As the weather gets warmer – well, less cold, anyway – the familiar spring rituals come round again in their timeless cycle. Each year I know that after I’ve taxed the car, it’ll soon be time to worm the cat, and only yesterday saw the emergence from hibernation of the old summer visitor, the lawn mower. The grass was a bit long and damp but the cutting passed off without incident – resulting in perhaps just one or two bald patches here and there – and soon it was time to strim the edges.

I must say I like my strimmer. I don’t know why I like it so much. The lawnmower does more damage — and it’s a hovercraft, for heaven’s sake, an actual hovercraft! How cool is that? When I was a kid, only Thunderbirds had stuff like that at home! But nonetheless, it’s the strimmer which holds my affection. Perhaps it’s the way I can pretend it’s the horticultural equivalent of a light sabre. Perhaps it’s the berserker way it just bludgeons the opposition into submission with its flailing strings-o-death(TM). (And yes, I said stringS-o-death, my strimmer has two. But I digress) For whatever reason, it’s the strimmer I love.

Until yesterday. My darling beloved strimmer turned on me in the most brutal fashion. While I was tidying the edge of the lawn something – I don’t know what, a stone, a twig, perhaps a bit of the actual string-o-death flew up and struck me in the face. Bleeding, dazed, confused and feeling betrayed, I stumbled into the house to clean up.

Where I met ASOF Junior, who instantly summed up events. He said it was clear what had happened: I fought the lawn, and the lawn won.

Posted in ASOF.


Classic film remake

We seem to be going through a phase of remakes – sorry, reimaginings (is that even a word?) – of classic films. We’re also in a recession, so budgets are being cut. I’ve had an idea to cash in on this lucrative market AND save money at the same time – simultaneous remakes.

I’m working on a script now – it’s a simultaneous remake of two 1970’s specials – creature feature “Jaws” and supernatural vomitfest “The Omen”. I’ve only written one scene so far – it’s the one in which Brody and Hooper (I’m thinking Tom Cruise and Russel Brand?) perform a black-magic ritual to get rid of the shark and only then realise the size of the creature, and that their sacrificial animal was far too small to appease it. Brody looks from the shark back to Hooper and utters the immortal line: “You’re gonna need a bigger goat.”

No – you’re right. What was I thinking? Stupid idea. Cruise isn’t right for Brody. I’ll give Will Ferrell’s agent a call.

Posted in ASOF.

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How To Get Thrown Out Of Medical School – part 2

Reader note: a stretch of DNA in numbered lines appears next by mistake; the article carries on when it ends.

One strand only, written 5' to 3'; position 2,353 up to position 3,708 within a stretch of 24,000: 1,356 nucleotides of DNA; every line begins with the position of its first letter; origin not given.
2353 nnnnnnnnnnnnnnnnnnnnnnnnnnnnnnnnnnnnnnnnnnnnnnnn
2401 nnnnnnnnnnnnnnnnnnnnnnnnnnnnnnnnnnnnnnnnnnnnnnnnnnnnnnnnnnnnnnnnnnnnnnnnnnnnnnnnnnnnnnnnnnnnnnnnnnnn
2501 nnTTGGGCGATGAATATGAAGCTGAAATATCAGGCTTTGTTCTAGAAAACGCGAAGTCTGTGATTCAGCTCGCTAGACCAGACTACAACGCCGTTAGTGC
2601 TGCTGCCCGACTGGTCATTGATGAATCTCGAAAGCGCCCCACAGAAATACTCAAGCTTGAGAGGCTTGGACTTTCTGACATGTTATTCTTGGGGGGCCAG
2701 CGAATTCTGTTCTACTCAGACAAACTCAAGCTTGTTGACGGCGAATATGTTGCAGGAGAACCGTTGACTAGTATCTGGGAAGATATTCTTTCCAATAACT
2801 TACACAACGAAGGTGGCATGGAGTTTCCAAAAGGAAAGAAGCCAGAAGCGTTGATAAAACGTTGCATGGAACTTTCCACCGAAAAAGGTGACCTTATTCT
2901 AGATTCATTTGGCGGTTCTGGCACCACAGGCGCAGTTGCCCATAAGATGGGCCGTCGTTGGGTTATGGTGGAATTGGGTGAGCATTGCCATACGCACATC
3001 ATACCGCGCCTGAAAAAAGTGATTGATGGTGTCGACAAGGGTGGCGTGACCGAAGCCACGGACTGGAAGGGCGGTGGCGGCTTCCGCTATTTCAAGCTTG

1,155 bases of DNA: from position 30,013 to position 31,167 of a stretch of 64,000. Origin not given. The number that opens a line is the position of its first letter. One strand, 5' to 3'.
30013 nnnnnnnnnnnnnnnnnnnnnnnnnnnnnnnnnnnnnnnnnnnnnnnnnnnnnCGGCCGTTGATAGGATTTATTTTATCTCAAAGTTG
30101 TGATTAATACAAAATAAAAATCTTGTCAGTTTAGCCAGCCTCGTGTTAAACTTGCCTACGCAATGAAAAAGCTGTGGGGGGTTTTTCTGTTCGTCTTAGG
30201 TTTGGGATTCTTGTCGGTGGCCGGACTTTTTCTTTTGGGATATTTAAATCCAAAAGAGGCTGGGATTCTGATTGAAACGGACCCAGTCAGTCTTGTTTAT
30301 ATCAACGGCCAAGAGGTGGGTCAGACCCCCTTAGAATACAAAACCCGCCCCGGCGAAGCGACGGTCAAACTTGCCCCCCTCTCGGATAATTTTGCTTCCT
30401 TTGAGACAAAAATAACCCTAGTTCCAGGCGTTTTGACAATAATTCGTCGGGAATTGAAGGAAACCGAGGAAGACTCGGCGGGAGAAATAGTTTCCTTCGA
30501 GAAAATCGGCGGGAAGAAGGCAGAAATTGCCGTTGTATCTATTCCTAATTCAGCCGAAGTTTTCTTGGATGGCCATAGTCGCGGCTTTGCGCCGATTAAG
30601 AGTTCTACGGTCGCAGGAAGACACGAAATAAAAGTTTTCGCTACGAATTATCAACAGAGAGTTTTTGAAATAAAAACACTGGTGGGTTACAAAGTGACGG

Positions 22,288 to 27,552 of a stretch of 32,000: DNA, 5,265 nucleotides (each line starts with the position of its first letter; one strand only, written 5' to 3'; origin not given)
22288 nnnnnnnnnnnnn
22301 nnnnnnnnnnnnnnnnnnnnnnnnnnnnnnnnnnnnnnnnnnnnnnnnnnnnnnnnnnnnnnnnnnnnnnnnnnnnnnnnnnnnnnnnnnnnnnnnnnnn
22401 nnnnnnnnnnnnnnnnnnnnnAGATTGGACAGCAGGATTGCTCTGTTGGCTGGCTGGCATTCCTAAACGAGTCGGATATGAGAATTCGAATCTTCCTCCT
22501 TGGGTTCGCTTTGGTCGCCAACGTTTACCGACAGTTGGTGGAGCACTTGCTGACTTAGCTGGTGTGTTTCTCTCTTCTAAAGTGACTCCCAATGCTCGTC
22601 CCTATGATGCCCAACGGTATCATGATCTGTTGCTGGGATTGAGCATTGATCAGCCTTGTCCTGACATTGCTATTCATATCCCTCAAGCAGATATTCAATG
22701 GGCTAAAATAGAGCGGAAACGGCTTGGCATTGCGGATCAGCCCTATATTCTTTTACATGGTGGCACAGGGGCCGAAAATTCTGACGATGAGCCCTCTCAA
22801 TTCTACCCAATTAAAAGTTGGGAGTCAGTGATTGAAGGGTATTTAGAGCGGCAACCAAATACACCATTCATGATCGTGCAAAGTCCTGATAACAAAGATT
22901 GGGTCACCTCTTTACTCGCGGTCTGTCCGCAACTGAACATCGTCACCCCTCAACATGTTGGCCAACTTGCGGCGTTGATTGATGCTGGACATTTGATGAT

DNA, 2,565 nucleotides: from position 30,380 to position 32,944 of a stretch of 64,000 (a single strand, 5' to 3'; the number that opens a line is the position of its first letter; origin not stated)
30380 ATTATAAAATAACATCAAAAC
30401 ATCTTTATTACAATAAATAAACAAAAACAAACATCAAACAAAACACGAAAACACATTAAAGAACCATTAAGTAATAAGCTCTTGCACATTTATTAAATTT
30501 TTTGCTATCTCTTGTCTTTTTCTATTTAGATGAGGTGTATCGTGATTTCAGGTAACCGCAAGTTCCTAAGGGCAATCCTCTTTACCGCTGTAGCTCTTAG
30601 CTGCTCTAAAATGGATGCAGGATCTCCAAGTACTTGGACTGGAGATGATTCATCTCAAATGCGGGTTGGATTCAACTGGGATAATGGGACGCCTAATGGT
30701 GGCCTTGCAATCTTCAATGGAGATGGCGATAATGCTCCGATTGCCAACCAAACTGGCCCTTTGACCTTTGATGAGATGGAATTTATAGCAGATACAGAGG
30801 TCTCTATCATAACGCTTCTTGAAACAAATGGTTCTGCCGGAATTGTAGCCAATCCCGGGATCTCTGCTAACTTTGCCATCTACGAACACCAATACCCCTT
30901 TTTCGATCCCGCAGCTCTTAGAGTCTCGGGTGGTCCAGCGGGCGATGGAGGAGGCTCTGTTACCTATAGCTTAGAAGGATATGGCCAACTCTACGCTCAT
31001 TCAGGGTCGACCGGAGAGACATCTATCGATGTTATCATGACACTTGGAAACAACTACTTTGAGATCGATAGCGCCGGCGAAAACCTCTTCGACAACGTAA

You thought getting IN was hard

So, you’ve made it in to medical school and you want out. It’s possible – but you need to know what you’re doing. The first thing you have to remember is that universities are large organisations with long histories, and they didn’t get that way by allowing fee-paying students to walk away without a fight. Universities are also rated (both by government and by applicants) on their ability to retain students. Institutions with high drop-out rates are less likely to attract central fund, or applicants. In a way, you should think of the university/student relationship as predator & prey – you aren’t going to get away without a fight. And this predator is much bigger that you – and much more experienced. This is your first attempt to get away; the university has been here many, many times before.

So what do you do when you’re faced with an opponent bigger, stronger and more experienced than you are? Come on, you know the answer to this! You’ve seen Karate Kid? (The 1984 version with Pat Morita as Mr. Miyagi who teaches the Karate Kid karate, not the remake in which Mr Han, played by Jackie Chan, teaches the Karate Kid – kung fu. That’s right, it’s not even the right martial art. Come on, Hollywood, if you’re going to remake a classic, at least do it right! But I digress.) The principle stands, however – you use your opponent’s weight and size against them. And the weight and size of the university lies it its regulations. Now, reading university regulations is a long boring task which only very sad nerdy people do, so I’ve done that and here’s what I’ve learned.

There are four sections of the regulations which are of use to you, and we’ll work through them in sequence: Examination, Fees, Attendance and Behaviour. Let’s start with the most obvious: Examinations.

Everyone knows that if you fail your exams, they throw you out of university. Like all great misconceptions, there’s a grain of truth in this. There are also – from your point of view – two problems. Firstly,  exams tend to be at the end of a year – and don’t forget that most universities will also have a resit policy, so you can’t really fail until about August or September of the year after you join. That’s a lot of time to be in a course you don’t like. Secondly, although your course will have criteria for progression to the next year, it doesn’t necessarily follow that if you fail meet them that you’ll be asked to leave. You won’t progress, but that doesn’t mean you have to go. Your university has become rather fond of you (and the fees you attract) so they won’t necessarily want you to leave. They may well offer you the opportunity to take the year again!

So what does that leave us to say of technique 1, examination failure? It’s slow, it’s tedious, it’s expensive and it doesn’t always work. I’ll give it 3 out of a possible 10. There have to be better ways. We’ll look at some in part 3.

Posted in MBChB, Medicine.